Justin Freid, Vice President, Search Engine Marketing & Emerging Media provides Scoop today an exclusive analysis of this week’s hottest development:
Yesterday, The FDA provided additional guidelines on two key areas related to Internet/Social Media Platforms yesterday. The guidelines focus on two major areas, correcting product information on websites owned and operated by others and the second focuses on how products can be discussed on channels that have limited space for characters such as Twitter and paid search ads.
When information appears on a blog, forum or social network that is incorrect, pharmaceutical companies can attempt to correct the information. If they do correct the information, they must also include balanced information and the source of the content in the revision. For websites not accessible for editing, the guidelines suggest reaching out to the website owner and providing them with the correct information or offering to help them fix the information. Any information added to a website should not be promotional in nature and should provide factual information. Companies will not be held responsible for website owners who do not make the necessary edits.
When dealing with ‘character-space-limited communication’ such as paid search ads or tweets, the FDA recommends not utilizing claims or benefits, but stresses, if they are used, proper notification of any risks involved should also appear within the character limits or within special formatting. If all risk information cannot be fit within the allotted character counts, the most serious risks should be prioritized. The guidance also outlines, that a link to the ISI or risk information should be utilized to direct users to more information.
Both of these areas help us understand more of what the FDA is expecting from pharmaceutical marketers. It also shows that they understand that user generated content on blogs, forums and social sites cannot be completely controlled by drug and device manufacturers. With proper policies, procedures and documentation set in place, pharmaceutical companies can feel comfortable utilizing social media as a way to connect with consumers and health care professionals.
As mentioned, this is definitely this week’s hottest news and Justin is also working on a deeper analysis of the draft guidance. Writing for Wall St. Journal, Ed Silverman points out that the lack of guidance is often blamed for our industry’s low adoption of social media marketing, with IMS estimating that half of the largest pharma companies are not using social media to engage audiences. MM&M’s coverage here; MediaPost’s coverage here. The draft guidance documents can be found here and here.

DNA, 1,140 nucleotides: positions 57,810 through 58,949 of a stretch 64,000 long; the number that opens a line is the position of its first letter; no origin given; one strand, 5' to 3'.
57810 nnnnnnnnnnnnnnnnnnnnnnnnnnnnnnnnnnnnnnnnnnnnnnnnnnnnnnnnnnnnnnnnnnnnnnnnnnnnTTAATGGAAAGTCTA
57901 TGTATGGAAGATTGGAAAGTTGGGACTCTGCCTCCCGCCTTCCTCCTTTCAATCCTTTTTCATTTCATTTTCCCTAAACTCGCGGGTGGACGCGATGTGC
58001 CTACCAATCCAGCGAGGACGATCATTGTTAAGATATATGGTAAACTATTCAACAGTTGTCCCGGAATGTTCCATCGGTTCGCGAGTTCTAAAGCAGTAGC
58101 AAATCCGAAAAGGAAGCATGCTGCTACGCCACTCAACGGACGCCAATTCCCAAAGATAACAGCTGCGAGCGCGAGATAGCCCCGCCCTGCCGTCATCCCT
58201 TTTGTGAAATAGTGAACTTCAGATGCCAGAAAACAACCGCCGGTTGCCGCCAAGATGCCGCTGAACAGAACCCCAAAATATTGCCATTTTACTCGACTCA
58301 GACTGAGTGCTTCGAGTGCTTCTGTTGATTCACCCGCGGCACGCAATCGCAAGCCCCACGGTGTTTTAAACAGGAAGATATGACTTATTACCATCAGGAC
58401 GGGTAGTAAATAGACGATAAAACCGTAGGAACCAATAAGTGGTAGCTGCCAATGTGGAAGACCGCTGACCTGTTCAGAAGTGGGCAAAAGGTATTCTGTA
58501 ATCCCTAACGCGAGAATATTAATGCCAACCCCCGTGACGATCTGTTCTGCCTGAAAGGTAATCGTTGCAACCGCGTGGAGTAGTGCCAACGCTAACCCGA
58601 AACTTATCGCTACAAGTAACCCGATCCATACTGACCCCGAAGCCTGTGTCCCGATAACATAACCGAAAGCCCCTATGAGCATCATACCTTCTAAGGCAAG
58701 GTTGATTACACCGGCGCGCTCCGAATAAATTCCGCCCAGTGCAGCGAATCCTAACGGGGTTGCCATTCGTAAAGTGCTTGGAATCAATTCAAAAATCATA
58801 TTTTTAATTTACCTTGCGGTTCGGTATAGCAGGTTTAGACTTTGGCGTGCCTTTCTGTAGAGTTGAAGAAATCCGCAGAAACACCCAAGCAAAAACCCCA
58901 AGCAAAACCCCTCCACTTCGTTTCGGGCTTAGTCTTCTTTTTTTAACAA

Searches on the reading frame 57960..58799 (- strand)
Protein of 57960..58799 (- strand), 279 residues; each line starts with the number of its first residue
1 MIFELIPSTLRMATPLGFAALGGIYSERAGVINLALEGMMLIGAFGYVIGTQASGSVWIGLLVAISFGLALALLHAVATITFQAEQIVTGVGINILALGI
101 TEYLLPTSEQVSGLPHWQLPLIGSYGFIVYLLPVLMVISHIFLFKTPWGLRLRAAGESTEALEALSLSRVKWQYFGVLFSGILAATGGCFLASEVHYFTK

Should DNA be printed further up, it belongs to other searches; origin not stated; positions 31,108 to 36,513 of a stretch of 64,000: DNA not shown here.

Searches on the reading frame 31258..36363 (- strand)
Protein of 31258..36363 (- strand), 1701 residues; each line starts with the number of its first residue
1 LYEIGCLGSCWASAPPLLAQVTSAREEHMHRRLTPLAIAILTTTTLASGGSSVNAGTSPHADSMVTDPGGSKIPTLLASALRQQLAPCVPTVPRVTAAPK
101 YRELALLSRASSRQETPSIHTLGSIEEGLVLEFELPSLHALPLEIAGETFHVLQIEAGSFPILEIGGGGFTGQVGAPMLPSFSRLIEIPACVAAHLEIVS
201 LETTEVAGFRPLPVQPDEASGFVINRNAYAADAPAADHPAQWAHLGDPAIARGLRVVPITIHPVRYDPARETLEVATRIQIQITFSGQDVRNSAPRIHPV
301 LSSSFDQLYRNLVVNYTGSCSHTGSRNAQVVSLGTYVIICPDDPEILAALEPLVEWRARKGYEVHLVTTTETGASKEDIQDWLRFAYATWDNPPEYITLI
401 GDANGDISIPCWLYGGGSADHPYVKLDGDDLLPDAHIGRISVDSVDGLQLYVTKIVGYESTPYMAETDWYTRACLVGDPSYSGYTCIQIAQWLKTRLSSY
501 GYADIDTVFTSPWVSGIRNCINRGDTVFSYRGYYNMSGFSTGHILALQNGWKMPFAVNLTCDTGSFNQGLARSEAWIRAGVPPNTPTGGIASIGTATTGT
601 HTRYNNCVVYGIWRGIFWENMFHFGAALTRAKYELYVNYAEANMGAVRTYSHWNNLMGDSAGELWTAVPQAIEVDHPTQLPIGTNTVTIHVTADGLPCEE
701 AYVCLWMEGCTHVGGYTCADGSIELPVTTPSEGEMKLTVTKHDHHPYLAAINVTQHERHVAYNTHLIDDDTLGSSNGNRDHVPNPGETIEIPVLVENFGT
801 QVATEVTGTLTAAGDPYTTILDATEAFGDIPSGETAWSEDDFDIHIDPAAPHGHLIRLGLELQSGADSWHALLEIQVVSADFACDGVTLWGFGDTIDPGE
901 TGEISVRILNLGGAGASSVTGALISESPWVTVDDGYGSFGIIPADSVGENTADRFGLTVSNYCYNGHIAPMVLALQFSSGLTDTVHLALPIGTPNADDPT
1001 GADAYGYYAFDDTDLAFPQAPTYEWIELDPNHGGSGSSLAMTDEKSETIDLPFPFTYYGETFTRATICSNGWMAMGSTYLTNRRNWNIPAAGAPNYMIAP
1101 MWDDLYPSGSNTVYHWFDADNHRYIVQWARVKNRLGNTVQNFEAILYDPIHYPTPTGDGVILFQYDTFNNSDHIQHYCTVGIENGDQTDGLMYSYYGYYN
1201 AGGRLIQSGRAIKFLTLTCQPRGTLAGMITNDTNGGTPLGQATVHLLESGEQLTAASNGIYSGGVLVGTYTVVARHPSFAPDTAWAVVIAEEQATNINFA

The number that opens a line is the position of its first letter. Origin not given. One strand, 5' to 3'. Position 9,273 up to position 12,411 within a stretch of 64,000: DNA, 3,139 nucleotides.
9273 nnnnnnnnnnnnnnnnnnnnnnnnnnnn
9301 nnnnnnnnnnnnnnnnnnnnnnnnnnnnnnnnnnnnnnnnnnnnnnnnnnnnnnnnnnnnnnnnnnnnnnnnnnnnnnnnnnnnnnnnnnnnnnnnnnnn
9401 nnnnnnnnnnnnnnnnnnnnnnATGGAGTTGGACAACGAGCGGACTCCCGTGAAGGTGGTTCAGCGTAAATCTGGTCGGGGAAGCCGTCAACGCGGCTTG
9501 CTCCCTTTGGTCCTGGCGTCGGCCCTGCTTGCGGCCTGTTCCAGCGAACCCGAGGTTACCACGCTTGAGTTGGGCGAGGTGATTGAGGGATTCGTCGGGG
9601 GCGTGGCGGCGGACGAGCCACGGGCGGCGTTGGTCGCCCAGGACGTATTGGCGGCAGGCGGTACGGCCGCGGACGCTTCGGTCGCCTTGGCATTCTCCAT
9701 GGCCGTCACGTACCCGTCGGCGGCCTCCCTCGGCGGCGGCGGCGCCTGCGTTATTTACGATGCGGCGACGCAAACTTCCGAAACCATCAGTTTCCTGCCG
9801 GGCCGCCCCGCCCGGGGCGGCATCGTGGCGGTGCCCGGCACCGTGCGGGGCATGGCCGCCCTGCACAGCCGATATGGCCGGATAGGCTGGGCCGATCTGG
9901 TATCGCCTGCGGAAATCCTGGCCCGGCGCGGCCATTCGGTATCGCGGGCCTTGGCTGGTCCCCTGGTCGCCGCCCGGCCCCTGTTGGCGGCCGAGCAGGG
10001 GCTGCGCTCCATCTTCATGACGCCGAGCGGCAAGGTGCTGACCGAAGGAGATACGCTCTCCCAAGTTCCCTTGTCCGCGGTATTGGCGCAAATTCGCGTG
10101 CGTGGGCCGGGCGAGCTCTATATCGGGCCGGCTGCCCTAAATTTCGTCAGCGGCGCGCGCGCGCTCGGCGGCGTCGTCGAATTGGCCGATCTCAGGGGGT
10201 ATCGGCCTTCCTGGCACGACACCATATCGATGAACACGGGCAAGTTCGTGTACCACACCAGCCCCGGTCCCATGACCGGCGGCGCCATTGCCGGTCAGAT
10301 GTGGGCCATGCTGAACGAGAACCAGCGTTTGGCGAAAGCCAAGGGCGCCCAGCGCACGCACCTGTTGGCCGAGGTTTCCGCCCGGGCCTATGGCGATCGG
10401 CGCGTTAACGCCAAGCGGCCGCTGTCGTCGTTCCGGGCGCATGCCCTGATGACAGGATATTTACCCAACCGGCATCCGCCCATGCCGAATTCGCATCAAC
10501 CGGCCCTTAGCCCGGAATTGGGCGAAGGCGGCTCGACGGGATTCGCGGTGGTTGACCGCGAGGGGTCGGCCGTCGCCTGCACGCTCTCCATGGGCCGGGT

On Monday we explored the depths of media like no-fear scuba divers. Today’s key takeaways of the CMI/Compas M2 Evolution Summit #CMIEvo come from Team Point of Care:
• Team Point-of-Care used skits to take us through the waiting room, exam room and pharmacy and show the multitude of media opportunities at each. Remember, most wait room visits are about 30 minutes, a great time to reach and engage
• Key are the tools that encourage conversation between patient and physician. Many are complementary to existing programs
• Yes – waiting room magazines count as point of care opportunities, even (especially) People!
• TV in the waiting room – consumers can’t fast forward or skip, and it allows for demographic/specialty targeting; Nielsen offers measurement
• Waiting room impressions follow the patient into the exam room for the HCP conversation
• Brochures, Rx pads, co-pay cards, oh my – so many ways to engage patient at point of care!
• EHR have a 28% higher viewability rate over traditional display
• For those offices who might not allow point of care advertising in the office, geo-fencing (mobile) is an alternative
• Targetability is the word of the day
Appropriately illustrating the power of social is the story of a family who used a social campaign to encourage a pharma company to provide their 8-year-old with one of their trial drugs. News reports credit the #SaveJosh campaign with getting Chimerix to provide him with medication that enabled him to stop dialysis.
Facebook has launched Slingshot, a competitor to Snapchat, in the US only.
-Carly Kuper, VP, Strategic Marketing & Corporate Communications
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